TV Review | Better Call Saul 1.05 ‘Alpine Shepard Boy’

This surprisingly strong series strides on seemingly oblivious to the expected spin off problems of living in the towering shadow of Breaking Bad. While the former show may have been the king of bleak and the one that knocked on the door of disturbing, this series has character. And spoonfuls of it. This is a Coen brothers style experience as the heaps of kooky humour and strange characters compliment the giant heart of a story. Jimmy is still furiously endearing with his genuinely hilarious wit and underdog charm, you can’t help but root for this ringleader in the circus that is his life. He skips from one problem to the next and like the wizard of Oz desperately trying to weave his magic of charisma, or charismagic(?) on all those around him. The scene in the elderly home is a fantastic showing of this, hopping from table to table with his refreshing charm and passion falling upon the grateful dry days of the weary.

Still tightrope walking the morale line the hardest part is deciding whether you want him to fall prey to the lucrative criminal underworld or cling to his tattered thread of values for a little longer. In the first few scenes we are constantly shown his hard work and intent in the attention to these fleeting cases, taking any small reward and getting crushed by the empty promises of mad men. Meanwhile in the midst of good work such as his attention to the models of an elderly lady, the billboard sham is constantly brought up like a dark cloud of inevitable future decisions. Knowing his future should be a weakness but showing his ruthless endeavours down the straight and narrow make this a true journey and a strength rivalled only by Jimmy’s hairspray.



Jimmys relationship with Kim was unconvincing at first and still strange but is being given enough time and effort to somehow convince you like a jury swaying closing speech from our favourite lawyer himself. Chuck’s ‘illness’ was wearing thin in its relevance but was shocked back into life quite literally and the timing is superb. The acting  and hotel interactions are genuinely warm and swing on the heart strings like a sugar starved child on a piñata. These are two brothers intelligent yet isolated in a world that doesn’t understand them, whether it’s Chuck’s illness or Jimmy’s ambition. Also the decision for his brother poses yet another morale balancing act on a teetering scale of dollar bills.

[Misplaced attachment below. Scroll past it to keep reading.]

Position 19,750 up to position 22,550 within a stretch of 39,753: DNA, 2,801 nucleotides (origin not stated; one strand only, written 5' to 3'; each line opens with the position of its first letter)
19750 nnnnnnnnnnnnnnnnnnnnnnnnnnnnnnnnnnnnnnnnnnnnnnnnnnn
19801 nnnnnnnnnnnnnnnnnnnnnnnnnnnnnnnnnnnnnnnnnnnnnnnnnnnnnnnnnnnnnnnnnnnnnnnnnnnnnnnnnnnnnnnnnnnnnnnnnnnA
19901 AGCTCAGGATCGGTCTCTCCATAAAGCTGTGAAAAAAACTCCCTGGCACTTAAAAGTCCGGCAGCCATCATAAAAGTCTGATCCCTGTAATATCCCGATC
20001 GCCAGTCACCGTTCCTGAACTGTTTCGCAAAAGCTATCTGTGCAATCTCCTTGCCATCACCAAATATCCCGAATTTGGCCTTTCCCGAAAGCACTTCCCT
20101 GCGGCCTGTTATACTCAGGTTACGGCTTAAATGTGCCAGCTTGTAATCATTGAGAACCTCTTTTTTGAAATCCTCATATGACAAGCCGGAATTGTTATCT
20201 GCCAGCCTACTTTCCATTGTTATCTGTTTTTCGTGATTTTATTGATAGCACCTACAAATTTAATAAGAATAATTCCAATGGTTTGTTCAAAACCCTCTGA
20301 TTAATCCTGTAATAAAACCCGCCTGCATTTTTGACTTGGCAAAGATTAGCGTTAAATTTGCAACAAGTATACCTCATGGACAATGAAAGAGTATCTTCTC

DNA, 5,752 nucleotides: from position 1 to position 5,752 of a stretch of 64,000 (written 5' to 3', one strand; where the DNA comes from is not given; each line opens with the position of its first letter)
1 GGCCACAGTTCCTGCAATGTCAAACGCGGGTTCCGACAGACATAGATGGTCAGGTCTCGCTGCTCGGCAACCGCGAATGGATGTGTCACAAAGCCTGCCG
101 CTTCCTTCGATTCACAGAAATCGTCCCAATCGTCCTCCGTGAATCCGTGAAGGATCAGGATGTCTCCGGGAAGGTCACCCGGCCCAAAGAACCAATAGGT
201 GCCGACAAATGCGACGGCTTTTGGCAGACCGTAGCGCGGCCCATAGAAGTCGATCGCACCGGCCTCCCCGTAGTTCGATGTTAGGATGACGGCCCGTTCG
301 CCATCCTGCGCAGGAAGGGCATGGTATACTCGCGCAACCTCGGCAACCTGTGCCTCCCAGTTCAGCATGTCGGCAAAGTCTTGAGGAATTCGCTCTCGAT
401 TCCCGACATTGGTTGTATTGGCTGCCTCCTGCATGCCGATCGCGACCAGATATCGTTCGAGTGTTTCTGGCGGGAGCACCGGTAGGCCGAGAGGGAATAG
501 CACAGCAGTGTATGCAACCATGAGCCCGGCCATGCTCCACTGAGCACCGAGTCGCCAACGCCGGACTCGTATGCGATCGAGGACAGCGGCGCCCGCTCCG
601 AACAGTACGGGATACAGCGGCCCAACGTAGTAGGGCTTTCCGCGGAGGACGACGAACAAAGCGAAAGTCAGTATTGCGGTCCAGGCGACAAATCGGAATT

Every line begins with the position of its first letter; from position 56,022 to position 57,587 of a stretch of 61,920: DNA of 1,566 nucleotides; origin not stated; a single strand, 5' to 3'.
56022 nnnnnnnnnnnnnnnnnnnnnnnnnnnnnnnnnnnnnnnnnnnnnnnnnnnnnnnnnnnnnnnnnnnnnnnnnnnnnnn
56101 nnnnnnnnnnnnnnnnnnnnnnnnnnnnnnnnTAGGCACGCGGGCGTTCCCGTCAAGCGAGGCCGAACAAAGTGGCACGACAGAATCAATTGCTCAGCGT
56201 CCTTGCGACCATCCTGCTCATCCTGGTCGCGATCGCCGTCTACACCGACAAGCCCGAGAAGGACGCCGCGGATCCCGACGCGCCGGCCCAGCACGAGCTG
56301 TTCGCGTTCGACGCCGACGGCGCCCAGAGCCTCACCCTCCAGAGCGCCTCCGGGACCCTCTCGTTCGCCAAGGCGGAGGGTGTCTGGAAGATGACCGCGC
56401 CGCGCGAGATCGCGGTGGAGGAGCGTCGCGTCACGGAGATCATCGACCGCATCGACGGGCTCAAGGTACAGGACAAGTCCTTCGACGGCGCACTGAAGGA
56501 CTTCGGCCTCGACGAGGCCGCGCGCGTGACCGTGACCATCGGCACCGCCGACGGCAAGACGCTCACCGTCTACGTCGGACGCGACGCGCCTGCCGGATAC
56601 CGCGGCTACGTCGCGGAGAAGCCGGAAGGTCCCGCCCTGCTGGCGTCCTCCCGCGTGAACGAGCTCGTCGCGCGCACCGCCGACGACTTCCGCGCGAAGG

This episode maybe felt the slowest so far as it is maybe less colourful or with less memorable set pieces but the characters are built up as masterfully and quickly as a budding architect with mechano this episode is none the less gripping as it’s more action packed predecessors, showing this programme can confidently rely on its pure drama and not lean on the kooky crutch too heavily. I did miss the intensity of Nacho but Mike’s story advances pleasantly with the very slow methodical intensity of his piercing stare, and a nice ending scene cliffhanger. In a few scenes Mike broods in quiet scenarios looking like a man who strived for this peaceful setting but is so out of place in the quite life he’s attained. Saul and Mike both bubble with a simmering desire to achieve more and this could be what binds them. The script is still snappy and the links between all these characters are only going from strength to strength.

The verdict: Where as Breaking Bad was an intense downward spiral this is still a an exhibition of showmanship and the moulding of a larger than life character. We continue to just sit back, watch and ultimately enjoy.

4/5

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